A hundred families from the great Catalan city are fighting against the noise pollution generated by the traffic on the C-31 at its entrance into Barcelona
Although the City Council committed to coverage two decades ago, today the administrations do not see it as feasible and are studying alternatives
Luis Parra (60 years old) lives escaping from his own house every day: “You can’t live here; I spend the day away because being in this flat is horrible“. The cause of his permanent escape is the decibels that the apartment that he has shared for four years with his partner supports, Ines Sanchez (62 years old)a room at number 49 of the Gran Via avenue of L’Hospitalet.
Luis and Inés are one of the more than hundred familiesas indicated by the Ildefons Cerdà Neighborhood Association of Gran Via Sudaffected by the noise pollution of the surroundings of the central stretch of two hundred meters of the Gran Via between the points km. 1+160 and 1+135shocked by the noise of the C-31 traffic, as they record the banners reviews of the balconies in the area.
Neighbors have been battling noise in the area for 1998, when the Gran Via remodeling project was approved. “Already then we knew that it would be a problem”, comments Paco del Rio, spokesperson for the neighborhood entity. While the World Health Organization (WHO) recommends reduce levels below 53 decibels during the day and 45 at night for road traffic, neighbors routinely record levels above 70 decibels, having reached more than 80 on occasion, they remark.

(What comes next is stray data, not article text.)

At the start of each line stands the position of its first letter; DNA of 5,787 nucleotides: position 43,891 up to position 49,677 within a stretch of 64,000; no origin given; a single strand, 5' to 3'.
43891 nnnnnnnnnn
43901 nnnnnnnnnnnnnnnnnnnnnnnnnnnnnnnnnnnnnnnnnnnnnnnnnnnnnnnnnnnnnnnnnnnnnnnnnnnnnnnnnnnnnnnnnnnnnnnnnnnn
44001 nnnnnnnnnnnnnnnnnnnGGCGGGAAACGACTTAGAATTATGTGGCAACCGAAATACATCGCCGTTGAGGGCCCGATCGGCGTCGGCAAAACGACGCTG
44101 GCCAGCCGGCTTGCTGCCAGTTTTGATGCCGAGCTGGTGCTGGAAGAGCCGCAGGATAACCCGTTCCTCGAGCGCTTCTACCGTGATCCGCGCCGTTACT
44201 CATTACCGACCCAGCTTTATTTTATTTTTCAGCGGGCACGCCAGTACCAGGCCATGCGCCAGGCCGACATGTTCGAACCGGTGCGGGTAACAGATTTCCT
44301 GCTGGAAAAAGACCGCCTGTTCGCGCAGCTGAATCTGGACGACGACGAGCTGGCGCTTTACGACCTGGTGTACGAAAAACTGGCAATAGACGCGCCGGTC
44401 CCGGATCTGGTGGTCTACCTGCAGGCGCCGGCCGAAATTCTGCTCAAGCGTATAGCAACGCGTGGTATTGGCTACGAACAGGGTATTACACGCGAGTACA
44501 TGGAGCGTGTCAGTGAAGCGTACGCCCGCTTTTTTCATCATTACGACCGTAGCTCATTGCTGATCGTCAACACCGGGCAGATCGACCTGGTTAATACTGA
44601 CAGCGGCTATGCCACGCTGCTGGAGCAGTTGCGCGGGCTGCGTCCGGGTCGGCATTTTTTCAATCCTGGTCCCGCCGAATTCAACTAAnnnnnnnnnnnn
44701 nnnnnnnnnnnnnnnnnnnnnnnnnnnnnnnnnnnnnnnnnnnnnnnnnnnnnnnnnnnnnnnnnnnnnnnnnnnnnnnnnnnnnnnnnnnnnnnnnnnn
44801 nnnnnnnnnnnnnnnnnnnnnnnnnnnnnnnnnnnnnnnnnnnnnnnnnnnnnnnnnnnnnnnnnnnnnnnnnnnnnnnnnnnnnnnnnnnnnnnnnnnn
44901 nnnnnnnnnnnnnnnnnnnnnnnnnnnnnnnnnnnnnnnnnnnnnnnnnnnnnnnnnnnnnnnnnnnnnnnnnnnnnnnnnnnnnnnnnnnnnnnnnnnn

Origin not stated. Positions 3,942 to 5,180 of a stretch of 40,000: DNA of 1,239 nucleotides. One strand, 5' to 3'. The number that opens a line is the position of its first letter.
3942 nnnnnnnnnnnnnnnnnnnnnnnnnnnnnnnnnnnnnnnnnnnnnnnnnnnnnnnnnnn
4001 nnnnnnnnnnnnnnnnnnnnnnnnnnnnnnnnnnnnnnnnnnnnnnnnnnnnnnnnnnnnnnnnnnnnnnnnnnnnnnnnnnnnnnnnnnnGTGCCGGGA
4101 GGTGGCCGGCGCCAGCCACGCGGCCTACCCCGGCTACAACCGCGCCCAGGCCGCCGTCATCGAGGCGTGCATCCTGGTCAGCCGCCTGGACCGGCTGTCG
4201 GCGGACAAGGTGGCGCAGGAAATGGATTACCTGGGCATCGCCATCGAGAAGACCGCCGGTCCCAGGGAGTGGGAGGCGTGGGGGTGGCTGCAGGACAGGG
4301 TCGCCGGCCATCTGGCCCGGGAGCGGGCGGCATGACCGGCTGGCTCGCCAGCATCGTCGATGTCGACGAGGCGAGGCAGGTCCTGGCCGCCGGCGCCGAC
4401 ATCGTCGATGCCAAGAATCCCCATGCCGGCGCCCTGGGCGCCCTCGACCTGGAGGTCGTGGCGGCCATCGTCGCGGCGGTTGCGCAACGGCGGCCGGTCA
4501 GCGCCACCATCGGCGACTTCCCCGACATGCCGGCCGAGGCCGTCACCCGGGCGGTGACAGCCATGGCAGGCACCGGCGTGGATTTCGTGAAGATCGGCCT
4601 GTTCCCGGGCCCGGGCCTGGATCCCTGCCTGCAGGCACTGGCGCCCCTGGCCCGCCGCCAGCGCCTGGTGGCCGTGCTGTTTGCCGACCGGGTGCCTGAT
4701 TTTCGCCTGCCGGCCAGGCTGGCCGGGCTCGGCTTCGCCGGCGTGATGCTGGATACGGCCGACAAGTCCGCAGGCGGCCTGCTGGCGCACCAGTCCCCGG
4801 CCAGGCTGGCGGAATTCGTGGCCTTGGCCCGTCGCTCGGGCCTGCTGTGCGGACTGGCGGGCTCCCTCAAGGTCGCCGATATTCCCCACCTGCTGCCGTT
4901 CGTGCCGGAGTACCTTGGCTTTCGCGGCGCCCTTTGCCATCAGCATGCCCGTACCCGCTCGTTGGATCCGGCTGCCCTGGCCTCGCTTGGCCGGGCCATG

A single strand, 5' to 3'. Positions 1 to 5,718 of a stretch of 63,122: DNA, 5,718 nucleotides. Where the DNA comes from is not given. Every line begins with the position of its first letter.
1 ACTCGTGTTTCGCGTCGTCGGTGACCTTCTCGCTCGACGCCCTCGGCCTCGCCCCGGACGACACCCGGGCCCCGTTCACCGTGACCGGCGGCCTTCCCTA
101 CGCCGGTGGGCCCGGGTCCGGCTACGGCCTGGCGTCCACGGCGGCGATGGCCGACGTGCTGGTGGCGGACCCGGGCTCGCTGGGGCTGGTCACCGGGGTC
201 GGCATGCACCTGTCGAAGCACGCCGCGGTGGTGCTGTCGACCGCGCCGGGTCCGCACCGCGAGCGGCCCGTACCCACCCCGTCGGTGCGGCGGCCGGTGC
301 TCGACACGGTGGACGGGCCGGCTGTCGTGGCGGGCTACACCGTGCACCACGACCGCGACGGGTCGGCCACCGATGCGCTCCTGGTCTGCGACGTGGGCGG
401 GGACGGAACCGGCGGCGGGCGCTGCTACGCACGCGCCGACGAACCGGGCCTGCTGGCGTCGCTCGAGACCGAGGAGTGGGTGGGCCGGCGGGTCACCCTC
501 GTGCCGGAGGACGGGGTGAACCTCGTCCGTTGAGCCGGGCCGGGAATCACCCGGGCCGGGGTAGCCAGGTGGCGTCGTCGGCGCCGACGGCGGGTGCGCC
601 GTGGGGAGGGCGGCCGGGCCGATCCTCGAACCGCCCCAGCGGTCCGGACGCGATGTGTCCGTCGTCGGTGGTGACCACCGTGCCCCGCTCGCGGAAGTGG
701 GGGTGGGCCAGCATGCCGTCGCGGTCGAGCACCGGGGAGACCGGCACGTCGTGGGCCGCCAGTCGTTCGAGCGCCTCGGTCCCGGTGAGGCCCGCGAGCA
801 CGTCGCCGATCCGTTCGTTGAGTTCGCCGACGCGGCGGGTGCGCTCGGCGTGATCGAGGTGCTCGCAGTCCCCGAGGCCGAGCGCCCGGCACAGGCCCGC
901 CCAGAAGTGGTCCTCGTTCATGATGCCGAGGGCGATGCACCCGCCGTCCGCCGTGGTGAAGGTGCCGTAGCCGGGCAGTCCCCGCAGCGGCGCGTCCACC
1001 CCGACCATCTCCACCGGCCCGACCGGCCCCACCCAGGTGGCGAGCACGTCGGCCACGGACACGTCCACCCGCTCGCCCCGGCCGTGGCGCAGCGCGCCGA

In an exhaustive and recent report from February 2022, which EL PERIÓDICO has been able to access, the Trustee of Greuges of L’Hospitalet, merche garcia, supports the citizen claim. The residents, the Ombudsman certifies, suffer levels of acoustic immission “higher than those provided by the normative“, a fact for which he recommends the City Hall of L’Hospitalet negotiate with the Generalitat of Catalunyainfrastructure owner road C-31to agree on measures to minimize noise as well as to study the viability of the covering of that section of the Gran Via.
“As a result of the Ombudsman’s report, we have given new impetus to the issue,” he admits. David Quiros, Ward III Councilor (Santa Eulalia and Gran Via Sud) of L’Hospitalet Town Hall. Quiros, that positions the local administration with the neighbors, ensures that they are currently awaiting a new meeting with the Department of Territory of the Generalitat in mid-July. It is expected that in this meeting the Catalan executive, whose General Directorate of Environmental Quality carried out a report that endorsed the noise pollution above the regulations, present alternatives to mitigate the effects of noisewhose feasibility will study the consistory.
The municipal compromise of 1998
The residents have been waiting for the covering of the aforementioned section of the Gran Via since over twenty years agospecifically since 1998. On April 3 of that year, the remodeling project for Gran Via between the Alhambra street and Ildefons Cerdà square. As the Ombudsman points out, despite the fact that the coverage of the central section was planned, it was not included in the final text “only due to budget reasons“, fact that annoyed the neighbors and motivated allegations of the Ildefons Cerdà Neighborhood Association of Gran Via Sud.